DirecTV Now, AT&T’s fledgling TV streaming service, is already off to an impressive start. In a recent SEC filing, AT&T informs us that the DirecTV Now service managed to attract 200,000 paying subscribers during its first four weeks of availability. All in all, that’s not too shabby given that the streaming service has had its fair share of technical hiccups along the way.
Notably, the 200,000 figure only includes paying subscribers, which is to say that AT&T isn’t relying on users with free trials as a means to artificially inflate its subscriber base.
The broader takeaway here is that many consumers are eager to cut the cord and are more than willing to sign up for a streaming TV service if the channel lineup is solid and the price point is attractive. Indeed, what makes DirecTV Now so compelling is that it didn’t skimp on the channel lineup and made sure that its various packages were more than reasonable.
As you can see below, DirecTV Now’s four distinct subscription plans provide a whole lot of bang for the buck compared to your standard cable TV package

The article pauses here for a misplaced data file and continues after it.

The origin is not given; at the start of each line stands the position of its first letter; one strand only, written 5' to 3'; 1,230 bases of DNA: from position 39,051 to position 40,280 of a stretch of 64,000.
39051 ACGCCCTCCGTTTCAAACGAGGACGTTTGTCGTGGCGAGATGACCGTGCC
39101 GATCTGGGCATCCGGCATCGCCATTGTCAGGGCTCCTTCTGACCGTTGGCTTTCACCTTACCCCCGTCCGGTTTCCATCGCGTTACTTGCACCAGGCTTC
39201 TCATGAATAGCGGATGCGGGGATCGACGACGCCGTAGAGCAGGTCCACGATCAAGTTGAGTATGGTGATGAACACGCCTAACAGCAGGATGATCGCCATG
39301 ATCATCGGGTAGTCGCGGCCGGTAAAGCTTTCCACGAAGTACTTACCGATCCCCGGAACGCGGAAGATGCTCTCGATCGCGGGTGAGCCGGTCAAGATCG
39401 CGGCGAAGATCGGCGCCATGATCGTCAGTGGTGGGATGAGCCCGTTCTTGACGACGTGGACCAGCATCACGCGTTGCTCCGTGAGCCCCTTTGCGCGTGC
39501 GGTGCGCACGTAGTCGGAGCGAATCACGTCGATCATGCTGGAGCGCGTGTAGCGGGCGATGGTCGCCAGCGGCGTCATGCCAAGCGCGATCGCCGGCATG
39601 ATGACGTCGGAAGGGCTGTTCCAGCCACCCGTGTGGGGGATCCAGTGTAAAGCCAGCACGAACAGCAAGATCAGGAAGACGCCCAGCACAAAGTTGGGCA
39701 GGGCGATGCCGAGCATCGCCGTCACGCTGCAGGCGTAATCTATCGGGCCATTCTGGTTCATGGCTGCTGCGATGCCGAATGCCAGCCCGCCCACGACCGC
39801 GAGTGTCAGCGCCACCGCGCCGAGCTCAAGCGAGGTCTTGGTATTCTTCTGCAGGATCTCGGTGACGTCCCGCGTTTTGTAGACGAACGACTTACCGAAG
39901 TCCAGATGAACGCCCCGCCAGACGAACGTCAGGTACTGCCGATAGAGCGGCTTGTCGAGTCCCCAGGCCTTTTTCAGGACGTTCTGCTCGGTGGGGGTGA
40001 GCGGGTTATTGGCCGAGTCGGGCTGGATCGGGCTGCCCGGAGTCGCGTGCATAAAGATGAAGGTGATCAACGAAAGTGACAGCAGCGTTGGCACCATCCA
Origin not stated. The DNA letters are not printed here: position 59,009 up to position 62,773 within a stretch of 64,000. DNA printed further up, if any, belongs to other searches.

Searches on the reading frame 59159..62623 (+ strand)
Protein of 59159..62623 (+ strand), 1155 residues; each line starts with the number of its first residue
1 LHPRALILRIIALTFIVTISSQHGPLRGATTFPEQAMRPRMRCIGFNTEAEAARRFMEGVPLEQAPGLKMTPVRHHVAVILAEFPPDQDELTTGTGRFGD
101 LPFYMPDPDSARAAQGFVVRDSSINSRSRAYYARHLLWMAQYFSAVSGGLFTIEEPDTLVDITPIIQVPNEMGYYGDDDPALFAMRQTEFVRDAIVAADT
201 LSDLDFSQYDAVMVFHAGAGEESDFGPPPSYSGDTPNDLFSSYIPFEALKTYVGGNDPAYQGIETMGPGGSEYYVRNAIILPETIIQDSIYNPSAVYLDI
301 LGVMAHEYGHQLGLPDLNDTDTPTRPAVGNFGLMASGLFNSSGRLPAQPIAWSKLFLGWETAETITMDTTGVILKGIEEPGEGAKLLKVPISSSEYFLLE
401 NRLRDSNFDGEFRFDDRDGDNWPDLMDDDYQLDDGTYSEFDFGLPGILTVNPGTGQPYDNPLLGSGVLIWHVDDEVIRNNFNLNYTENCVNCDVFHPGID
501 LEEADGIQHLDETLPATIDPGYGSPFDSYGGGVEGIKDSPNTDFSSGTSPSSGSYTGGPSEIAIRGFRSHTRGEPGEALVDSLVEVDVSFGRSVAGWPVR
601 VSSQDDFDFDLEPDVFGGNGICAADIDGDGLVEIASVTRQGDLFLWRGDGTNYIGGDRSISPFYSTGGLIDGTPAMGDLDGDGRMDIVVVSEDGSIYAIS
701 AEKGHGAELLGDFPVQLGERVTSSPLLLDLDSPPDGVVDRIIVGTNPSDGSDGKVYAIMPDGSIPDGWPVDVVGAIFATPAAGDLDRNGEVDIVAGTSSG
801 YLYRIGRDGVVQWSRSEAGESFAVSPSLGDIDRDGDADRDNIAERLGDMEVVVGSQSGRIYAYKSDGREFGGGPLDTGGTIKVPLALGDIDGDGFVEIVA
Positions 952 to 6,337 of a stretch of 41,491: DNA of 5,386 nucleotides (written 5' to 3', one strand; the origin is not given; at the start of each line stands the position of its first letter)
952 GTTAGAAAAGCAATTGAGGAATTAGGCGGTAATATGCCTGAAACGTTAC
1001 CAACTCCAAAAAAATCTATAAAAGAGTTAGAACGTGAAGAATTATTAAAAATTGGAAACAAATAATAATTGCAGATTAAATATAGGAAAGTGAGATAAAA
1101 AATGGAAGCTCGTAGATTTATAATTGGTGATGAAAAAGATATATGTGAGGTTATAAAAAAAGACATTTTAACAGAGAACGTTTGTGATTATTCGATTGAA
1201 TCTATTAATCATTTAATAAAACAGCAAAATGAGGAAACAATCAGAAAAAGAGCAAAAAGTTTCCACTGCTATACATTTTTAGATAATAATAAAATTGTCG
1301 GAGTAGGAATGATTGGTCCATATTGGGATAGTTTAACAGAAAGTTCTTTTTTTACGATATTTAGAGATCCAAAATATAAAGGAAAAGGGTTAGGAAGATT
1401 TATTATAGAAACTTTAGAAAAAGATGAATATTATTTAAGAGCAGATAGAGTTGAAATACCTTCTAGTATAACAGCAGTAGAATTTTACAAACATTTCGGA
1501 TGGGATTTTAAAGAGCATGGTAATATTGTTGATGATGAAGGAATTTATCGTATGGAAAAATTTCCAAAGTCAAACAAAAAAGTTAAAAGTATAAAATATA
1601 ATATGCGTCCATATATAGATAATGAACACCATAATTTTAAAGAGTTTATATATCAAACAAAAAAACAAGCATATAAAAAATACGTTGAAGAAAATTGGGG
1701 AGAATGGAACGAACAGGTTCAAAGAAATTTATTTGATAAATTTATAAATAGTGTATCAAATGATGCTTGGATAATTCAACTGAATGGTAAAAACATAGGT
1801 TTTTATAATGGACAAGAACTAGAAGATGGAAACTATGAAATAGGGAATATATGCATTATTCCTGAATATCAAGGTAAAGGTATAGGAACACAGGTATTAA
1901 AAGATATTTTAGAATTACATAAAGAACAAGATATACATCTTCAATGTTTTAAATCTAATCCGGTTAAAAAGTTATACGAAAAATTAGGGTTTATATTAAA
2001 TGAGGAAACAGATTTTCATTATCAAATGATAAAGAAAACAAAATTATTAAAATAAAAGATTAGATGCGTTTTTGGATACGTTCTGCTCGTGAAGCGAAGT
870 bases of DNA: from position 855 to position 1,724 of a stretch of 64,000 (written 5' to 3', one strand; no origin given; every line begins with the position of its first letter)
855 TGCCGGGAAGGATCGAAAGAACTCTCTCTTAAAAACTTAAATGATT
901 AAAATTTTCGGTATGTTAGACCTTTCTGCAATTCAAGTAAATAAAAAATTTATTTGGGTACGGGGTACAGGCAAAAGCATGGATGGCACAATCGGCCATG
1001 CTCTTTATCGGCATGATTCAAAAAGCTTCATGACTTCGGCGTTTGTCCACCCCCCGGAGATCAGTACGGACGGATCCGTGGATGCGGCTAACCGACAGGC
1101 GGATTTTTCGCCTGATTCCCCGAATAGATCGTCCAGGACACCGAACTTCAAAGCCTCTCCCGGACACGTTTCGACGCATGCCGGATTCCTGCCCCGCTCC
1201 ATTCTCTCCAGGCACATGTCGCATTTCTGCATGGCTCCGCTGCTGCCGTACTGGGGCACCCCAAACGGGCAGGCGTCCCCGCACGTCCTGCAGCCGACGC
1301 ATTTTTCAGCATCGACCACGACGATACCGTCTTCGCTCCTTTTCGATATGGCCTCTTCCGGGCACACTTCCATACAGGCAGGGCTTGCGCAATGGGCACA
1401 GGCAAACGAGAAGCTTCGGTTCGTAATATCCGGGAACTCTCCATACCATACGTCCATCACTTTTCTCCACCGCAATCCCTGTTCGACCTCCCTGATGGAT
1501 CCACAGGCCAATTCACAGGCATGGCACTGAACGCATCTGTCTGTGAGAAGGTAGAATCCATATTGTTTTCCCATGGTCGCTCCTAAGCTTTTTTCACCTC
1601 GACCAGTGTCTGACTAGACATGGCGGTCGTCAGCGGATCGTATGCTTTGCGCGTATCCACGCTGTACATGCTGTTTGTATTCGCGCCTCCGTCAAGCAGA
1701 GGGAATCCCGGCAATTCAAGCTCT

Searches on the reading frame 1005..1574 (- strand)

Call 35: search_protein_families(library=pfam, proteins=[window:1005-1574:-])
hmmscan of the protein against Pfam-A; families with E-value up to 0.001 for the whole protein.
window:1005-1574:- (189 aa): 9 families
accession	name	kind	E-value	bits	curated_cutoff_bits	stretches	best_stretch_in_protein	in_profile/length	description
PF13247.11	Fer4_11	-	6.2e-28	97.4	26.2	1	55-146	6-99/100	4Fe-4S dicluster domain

- Live a Little – $35 / month (60+ channels)
- Just Right – $50 / month (80+ channels)
- Go Big – $60 / month (100+ channels)
- Gotta Have it – $70 / month (120+ channels)
And while anyone can roll out an affordable TV service, DirecTV Now includes all of the top cable channels. Even the entry-level “Live a Little” option includes channels like AMC, Bravo, CNN, Comedy Central, E!,
While DirecTV Now is not without its share of drawbacks — there is no DVR feature or access to CBS programming — it’s overwhelmingly clear that there’s a huge demand for alternatives to cable TV outside of Netflix. Traditional cable channels certainly aren’t going anywhere, but the manner in which consumers access and enjoy them is clearly changing.
Meanwhile, Apple’s rumored TV streaming service is still nowhere to be seen, with reports over the past few months suggesting that Apple was ultimately unable to iron out pricing with various content providers. At this point, it’s fair to argue that even if Apple releases a new streaming service in 2017, it may be too little too late.